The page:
They are solitary creatures, with just one or two inhabiting a given lake. As we canoed around Lynx Lake, we came upon one several times, cooing eerie songs before diving for long periods of time.
Their songs, when heard at twilight or early morning, always demand full attention and always delight.
One cloudy, rainy day, we took to the car and explored the surrounding towns. On the way out of Boulder Junction, we happened upon a large flea market held each Tuesday during the summer. I bought as “canned loon” for my sister from one vendor – a stuffed doll of a loon inside a can labeled with loon data. The guy told me how he had just seen a loon swimming on his lake, carrying its young on her back.
Most towns are spaced 7-8 miles apart. The curving asphalt roads are lined with about 10 feet of wildflowers and other greenery on each side, bordered by 60-foot high pine forests. The cloud cover seems to rest on the tree tops, and the effect is not unlike driving in a picturesque tunnel. Some vacationers had pulled off to the side of the road to pick berries. Sometimes the road ran alongside lakefronts, large and small, their shores embroidered with lily pads. We drove on, stopping in Sayner, St. Germain, Eagle River and Land O’ Lakes to wander through gift shops, galleries and snack shops.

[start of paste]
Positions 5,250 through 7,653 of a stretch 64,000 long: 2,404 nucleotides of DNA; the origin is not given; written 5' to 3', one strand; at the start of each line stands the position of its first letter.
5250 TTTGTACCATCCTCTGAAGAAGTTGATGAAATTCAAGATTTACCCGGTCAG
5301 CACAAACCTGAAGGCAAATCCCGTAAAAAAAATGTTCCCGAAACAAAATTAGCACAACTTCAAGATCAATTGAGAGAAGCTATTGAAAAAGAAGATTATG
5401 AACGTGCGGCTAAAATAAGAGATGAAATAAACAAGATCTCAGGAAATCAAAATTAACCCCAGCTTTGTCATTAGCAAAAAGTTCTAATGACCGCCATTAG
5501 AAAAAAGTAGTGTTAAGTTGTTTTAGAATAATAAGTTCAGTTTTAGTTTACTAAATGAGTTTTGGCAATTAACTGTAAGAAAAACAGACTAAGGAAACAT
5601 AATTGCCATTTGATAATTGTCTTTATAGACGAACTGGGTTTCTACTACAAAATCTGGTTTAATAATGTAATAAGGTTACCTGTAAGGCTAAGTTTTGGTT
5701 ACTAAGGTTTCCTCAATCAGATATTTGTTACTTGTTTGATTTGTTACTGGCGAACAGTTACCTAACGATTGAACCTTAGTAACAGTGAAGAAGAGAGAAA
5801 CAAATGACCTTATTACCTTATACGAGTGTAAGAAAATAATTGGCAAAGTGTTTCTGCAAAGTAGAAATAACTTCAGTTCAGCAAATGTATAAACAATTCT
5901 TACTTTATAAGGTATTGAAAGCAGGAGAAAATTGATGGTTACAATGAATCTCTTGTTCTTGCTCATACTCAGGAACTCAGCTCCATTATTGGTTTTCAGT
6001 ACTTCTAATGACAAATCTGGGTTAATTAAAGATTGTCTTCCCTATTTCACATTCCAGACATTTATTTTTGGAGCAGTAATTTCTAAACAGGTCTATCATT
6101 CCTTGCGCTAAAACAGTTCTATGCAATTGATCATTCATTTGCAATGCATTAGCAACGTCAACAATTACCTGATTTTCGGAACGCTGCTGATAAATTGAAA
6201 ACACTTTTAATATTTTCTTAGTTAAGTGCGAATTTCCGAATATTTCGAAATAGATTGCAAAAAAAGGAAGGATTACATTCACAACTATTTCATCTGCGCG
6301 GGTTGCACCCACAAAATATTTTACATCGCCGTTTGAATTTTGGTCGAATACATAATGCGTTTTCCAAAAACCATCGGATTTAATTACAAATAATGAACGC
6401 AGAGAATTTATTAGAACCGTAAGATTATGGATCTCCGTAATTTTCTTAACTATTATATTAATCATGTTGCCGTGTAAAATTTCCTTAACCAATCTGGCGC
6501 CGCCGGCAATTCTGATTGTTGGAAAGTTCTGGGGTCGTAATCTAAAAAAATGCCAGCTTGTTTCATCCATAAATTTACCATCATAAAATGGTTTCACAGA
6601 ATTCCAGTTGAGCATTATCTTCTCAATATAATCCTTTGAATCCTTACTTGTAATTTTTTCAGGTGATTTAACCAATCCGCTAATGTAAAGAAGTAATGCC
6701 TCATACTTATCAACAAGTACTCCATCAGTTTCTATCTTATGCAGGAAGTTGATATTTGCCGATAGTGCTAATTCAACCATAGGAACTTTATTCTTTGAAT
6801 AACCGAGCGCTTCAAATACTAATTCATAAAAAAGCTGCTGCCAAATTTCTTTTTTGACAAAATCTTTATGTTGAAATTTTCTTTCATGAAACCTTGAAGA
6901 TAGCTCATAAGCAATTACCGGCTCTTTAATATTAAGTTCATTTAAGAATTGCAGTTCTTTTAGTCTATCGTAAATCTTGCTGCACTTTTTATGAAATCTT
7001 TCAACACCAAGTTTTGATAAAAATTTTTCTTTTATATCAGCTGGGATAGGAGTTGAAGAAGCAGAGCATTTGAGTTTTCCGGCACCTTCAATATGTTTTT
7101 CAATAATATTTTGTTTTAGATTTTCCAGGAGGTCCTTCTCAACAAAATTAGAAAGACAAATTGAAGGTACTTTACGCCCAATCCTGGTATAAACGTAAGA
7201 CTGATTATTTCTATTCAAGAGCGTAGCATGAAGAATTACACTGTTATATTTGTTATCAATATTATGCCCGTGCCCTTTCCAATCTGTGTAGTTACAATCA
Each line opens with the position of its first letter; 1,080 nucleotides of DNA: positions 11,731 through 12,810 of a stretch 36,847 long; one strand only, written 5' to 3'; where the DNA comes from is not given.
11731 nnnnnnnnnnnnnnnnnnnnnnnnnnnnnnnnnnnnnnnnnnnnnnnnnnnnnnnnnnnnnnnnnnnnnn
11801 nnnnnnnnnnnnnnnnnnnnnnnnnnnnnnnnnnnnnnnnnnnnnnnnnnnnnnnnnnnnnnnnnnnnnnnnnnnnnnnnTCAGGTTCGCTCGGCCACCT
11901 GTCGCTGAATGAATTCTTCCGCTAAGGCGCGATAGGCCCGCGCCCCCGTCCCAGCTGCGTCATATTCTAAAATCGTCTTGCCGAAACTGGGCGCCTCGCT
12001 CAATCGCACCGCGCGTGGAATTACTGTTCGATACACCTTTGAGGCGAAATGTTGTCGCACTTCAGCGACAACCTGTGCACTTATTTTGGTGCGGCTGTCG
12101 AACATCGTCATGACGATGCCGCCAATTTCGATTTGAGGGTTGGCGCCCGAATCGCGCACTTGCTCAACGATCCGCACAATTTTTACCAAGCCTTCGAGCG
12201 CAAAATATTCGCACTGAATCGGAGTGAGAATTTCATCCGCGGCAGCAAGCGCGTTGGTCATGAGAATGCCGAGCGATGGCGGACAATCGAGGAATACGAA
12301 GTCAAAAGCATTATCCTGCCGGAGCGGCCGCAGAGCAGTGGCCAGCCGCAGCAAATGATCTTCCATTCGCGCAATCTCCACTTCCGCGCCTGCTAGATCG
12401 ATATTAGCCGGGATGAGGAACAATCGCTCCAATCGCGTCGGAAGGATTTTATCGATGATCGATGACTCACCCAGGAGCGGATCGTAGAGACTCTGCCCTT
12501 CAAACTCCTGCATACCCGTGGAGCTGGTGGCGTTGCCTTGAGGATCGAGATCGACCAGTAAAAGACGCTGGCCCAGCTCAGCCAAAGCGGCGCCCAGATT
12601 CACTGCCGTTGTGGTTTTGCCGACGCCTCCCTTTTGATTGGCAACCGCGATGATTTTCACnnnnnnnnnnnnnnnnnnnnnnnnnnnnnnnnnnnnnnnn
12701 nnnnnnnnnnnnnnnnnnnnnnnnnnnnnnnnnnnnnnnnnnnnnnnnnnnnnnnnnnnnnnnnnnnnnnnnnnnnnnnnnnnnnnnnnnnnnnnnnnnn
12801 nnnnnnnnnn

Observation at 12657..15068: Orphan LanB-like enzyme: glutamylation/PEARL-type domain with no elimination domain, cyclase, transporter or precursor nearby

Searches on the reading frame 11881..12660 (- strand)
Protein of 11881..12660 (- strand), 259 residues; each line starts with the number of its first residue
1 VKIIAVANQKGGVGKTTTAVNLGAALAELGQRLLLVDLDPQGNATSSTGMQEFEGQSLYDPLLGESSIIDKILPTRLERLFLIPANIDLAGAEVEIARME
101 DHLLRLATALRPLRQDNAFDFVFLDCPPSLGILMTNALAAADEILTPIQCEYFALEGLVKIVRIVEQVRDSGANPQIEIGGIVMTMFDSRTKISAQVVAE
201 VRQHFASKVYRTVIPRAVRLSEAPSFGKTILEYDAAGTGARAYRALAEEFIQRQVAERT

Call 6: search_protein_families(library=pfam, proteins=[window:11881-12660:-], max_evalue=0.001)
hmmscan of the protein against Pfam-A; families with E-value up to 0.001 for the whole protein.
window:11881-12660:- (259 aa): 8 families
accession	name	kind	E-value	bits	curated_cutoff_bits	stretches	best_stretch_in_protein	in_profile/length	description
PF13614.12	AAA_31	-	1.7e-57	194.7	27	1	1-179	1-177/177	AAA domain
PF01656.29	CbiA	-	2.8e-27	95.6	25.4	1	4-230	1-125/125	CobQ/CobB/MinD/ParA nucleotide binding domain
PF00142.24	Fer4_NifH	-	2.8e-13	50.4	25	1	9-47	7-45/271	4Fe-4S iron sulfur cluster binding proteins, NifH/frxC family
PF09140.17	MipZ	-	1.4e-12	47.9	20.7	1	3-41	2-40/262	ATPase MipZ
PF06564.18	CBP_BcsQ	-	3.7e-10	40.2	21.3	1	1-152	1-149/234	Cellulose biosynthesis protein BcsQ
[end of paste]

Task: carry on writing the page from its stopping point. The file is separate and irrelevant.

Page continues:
For lunch, we stopped at the AquaLand Ale House(http://aqualandalehouse.com ), just west of Boulder Junction. Open just a few months, Aqualand’s ambitious young owners feature a nouvelle take on traditional Wisconsin menu items, plus a cast of 20 rotating craft beers on tap. I couldn’t resist the cranberry bratwurst panini, with the cooked sausages sliced lengthwise inside a toasted bun and a cup of local cranberry chutney on the side. My sister chose the scrumptious pulled-pork quesadilla, while wife and niece went light with a not-too-spicy tortilla soup, wisely saving room for supper.
As the days floated by, us city slickers quieted down noticeably, our urban anxieties reduced to a mellow (sometimes alcohol-induced) glow.
In the Shadow of Gangsters
For our last dinner Up North, we traveled to nearby Manitowish Waters, home to the infamous Little Bohemia Lodge (http://littlebohemialodge.com ). In operation since 1929, Little Bohemia is the site of a famous shootout in April 1934 between the FBI and gangsters John Dillinger and Baby Face Nelson. Part of the 2011 film, Public Enemies was filmed on the premises(http://www.videodetective.com/movies/public-enemies-the-assault-on-the-little-bohemia-lodge/699697), and a wall outside the bar features photos of employees with actor Johnny Depp, who portrayed Dillinger.